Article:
Xeneta questions ‘myths’ of heavily declining container volumes and bunker price unrest
Oslo-based Xeneta is calling into question industry narratives of significantly declining ocean freight volumes and shipper dismay over rising Bunker Adjustment Factors (BAF). In its latest 'Ocean Freight Pulse' survey of its user base, made up of globally leading shippers, Xeneta found that over 50% of respondents expected volumes to stay the same or increase, while 38% expected a drop of just 5%. On the issue of BAF, 78% said they were staying with the original bunker formula, accepting the outlined Q3 increase in their long-term contracted agreements with carriers.
The findings go some way to "debunking current industry myths", according to Peter Sand, Xeneta Chief Analyst. He comments:
"The uncertain macroeconomic outlook, along with softening spot rates, slowing long-term rates growth and uneven demand has some people 'jumping the gun' to push narratives of an industry sailing towards stormy waters for the remainder of 2022. It's not uncommon to read articles in the mainstream media at present forecasting declines of up to 15%.
However, those stories are often based on assumptions, rather than genuine interaction with key stakeholders and analysis of the latest data. We'd say, from our dialogue with some of the world's biggest shippers, that the outlook is actually significantly more stable. The BAF findings, in particular, were surprising - especially as shippers, who have been left reeling by spiralling rates, contrast their fortunes with the record-breaking profits carriers are racking up.
We'd have expected more pushback than this."
Xeneta has unique access to industry intelligence, giving it the ability to report live on the very latest market developments. Its benchmarking and market analytics platform is comprised of over 300 million contracted container shipping and air freight rates, covering over 160,000 global trade routes. The Ocean Freight Pulse survey, carried out in conjunction with a customer-exclusive webinar, first asked users about their confidence in ocean freight volume stability for the remainder of 2022.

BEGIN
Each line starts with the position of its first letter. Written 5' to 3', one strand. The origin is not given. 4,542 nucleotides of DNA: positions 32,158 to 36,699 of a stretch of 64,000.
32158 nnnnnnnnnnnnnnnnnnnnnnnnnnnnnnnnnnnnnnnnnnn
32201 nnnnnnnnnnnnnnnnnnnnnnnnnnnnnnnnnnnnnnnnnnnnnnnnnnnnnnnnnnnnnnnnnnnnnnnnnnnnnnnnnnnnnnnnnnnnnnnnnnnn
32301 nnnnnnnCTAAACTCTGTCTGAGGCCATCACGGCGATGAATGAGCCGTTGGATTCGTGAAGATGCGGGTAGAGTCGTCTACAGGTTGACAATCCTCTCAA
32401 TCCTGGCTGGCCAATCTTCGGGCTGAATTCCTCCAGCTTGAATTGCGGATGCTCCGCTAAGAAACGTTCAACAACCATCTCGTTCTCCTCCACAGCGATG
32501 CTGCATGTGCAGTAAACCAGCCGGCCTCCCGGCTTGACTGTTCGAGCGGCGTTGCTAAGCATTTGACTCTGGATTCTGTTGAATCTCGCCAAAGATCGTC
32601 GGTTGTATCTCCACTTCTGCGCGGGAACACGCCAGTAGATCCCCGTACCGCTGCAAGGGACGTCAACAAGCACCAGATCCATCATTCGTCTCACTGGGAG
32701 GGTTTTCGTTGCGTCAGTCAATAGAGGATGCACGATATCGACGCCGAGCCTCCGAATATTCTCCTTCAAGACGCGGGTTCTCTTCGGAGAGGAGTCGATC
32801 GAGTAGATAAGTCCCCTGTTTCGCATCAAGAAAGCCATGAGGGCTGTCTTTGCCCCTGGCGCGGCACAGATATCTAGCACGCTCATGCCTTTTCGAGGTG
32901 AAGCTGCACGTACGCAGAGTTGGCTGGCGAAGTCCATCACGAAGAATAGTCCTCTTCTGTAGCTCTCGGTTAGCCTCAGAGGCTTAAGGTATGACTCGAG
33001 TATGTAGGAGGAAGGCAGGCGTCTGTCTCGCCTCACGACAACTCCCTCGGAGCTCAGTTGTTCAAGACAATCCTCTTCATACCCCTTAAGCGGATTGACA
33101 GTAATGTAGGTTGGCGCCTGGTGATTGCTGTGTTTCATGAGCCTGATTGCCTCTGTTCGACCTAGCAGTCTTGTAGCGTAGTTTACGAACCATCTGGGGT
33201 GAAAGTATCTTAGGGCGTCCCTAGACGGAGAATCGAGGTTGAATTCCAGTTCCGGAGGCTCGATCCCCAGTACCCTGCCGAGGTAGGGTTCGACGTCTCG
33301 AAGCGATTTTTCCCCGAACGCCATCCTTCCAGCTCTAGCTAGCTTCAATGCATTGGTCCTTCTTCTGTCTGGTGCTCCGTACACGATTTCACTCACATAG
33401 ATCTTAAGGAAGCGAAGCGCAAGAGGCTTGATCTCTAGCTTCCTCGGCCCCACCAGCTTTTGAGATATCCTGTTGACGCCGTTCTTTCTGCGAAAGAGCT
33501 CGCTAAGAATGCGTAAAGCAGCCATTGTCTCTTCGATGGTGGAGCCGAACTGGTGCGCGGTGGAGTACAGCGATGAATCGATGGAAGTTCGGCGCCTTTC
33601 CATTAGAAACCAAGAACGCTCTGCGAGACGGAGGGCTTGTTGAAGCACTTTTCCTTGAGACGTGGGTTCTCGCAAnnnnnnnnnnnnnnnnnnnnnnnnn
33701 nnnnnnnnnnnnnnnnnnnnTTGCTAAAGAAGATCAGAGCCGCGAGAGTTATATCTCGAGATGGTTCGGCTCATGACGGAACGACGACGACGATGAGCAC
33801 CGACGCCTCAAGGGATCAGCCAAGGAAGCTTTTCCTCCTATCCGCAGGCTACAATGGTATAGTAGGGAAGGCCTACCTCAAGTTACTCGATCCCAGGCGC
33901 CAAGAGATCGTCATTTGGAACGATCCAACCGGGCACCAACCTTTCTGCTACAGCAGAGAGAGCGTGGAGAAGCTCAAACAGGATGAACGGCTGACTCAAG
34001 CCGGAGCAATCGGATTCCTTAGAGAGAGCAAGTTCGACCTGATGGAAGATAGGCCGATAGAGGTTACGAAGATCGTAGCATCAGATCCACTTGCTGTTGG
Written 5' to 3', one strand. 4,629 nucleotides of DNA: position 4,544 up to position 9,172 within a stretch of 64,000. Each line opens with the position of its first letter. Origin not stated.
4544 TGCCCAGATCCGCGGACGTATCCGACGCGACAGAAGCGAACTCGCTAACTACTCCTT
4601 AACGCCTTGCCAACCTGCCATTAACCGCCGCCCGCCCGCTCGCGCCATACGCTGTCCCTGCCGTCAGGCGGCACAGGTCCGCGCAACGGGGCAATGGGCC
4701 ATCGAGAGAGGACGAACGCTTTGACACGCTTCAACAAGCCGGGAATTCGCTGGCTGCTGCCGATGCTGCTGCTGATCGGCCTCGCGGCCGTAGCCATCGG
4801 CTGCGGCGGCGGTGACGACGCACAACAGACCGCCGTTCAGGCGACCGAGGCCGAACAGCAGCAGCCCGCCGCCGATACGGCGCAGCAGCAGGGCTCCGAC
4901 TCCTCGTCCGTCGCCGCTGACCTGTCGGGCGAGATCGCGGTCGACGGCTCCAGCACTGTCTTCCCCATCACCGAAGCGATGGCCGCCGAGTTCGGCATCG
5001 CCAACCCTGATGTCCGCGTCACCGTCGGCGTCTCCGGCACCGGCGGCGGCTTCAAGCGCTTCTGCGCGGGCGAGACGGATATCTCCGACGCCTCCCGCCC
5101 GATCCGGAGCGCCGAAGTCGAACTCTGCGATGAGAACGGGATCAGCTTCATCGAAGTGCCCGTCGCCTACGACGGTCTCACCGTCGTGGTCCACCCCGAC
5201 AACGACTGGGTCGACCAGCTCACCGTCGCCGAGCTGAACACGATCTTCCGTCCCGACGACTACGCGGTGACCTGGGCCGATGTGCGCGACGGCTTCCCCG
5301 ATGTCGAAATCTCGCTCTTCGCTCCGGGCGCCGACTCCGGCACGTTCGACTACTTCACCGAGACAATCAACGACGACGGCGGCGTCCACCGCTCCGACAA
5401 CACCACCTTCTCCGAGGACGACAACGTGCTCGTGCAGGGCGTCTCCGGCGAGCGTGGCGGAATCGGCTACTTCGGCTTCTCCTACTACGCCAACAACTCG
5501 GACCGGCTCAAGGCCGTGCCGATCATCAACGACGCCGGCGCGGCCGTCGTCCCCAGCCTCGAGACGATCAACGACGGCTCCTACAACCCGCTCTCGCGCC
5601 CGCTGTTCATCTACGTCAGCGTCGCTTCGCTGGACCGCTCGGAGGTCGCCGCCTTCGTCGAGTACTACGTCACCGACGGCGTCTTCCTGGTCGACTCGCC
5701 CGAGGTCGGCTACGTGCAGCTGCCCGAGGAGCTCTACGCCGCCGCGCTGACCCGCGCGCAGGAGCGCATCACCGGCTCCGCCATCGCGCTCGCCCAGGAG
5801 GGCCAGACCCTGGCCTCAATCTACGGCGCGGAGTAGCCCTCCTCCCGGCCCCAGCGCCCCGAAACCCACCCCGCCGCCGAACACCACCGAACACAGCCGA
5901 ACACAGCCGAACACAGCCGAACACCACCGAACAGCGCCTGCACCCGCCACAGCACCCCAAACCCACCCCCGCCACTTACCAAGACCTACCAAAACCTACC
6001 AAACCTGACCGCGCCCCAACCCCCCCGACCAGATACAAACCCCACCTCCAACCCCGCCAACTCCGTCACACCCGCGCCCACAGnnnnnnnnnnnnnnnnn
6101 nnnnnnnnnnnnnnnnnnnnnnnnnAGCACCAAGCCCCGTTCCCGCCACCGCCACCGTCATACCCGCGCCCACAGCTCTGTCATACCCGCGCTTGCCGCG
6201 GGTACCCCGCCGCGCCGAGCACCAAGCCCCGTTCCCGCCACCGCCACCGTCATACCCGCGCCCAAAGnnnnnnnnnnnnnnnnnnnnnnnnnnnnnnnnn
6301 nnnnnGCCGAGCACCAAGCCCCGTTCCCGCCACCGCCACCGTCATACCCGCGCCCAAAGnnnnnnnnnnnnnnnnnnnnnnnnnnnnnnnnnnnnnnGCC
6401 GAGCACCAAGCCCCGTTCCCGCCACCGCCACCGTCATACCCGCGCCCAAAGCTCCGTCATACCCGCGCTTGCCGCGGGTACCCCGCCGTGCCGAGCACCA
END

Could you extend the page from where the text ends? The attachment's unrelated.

32% said they expected volumes to remain stable, 18% expected an increase of approximately 5%, and 2% anticipated a 15% increase. Contrary to current reporting wisdom, only 10% expected volumes to decrease by around 15 %, while 38% expected ocean freight volumes to slip by a more moderate 5%. Sand adds:
"We conducted the same survey in June, with 54% of customers anticipating a decrease in volume in the months following.
So, if anything, we see a slight improvement in sentiment here. Which begs the question, are things more stable than we're being led to believe? It'll be interesting to keep an eye on the very latest data going forwards to get a true picture of the evolving supply, demand and rates dynamic."
On the issue of BAF, the survey found the huge majority of shippers accepting the rise, with only 22% renegotiating - 17% successfully and 5% without success.
Customers were also quizzed over whether they'd renegotiated their prices while their long-term contracts were still valid.
52% had, 41% hadn't, and the remaining 7% tried to, but unsuccessfully.
Oslo-based Xeneta's unique software platform compiles the latest ocean and air freight rate data aggregated worldwide to deliver powerful market insights.
Participating companies include ABB, Electrolux, Continental, Unilever, Nestle, L'Oreal, Thyssenkrupp, Volvo Group and John Deere, amongst others.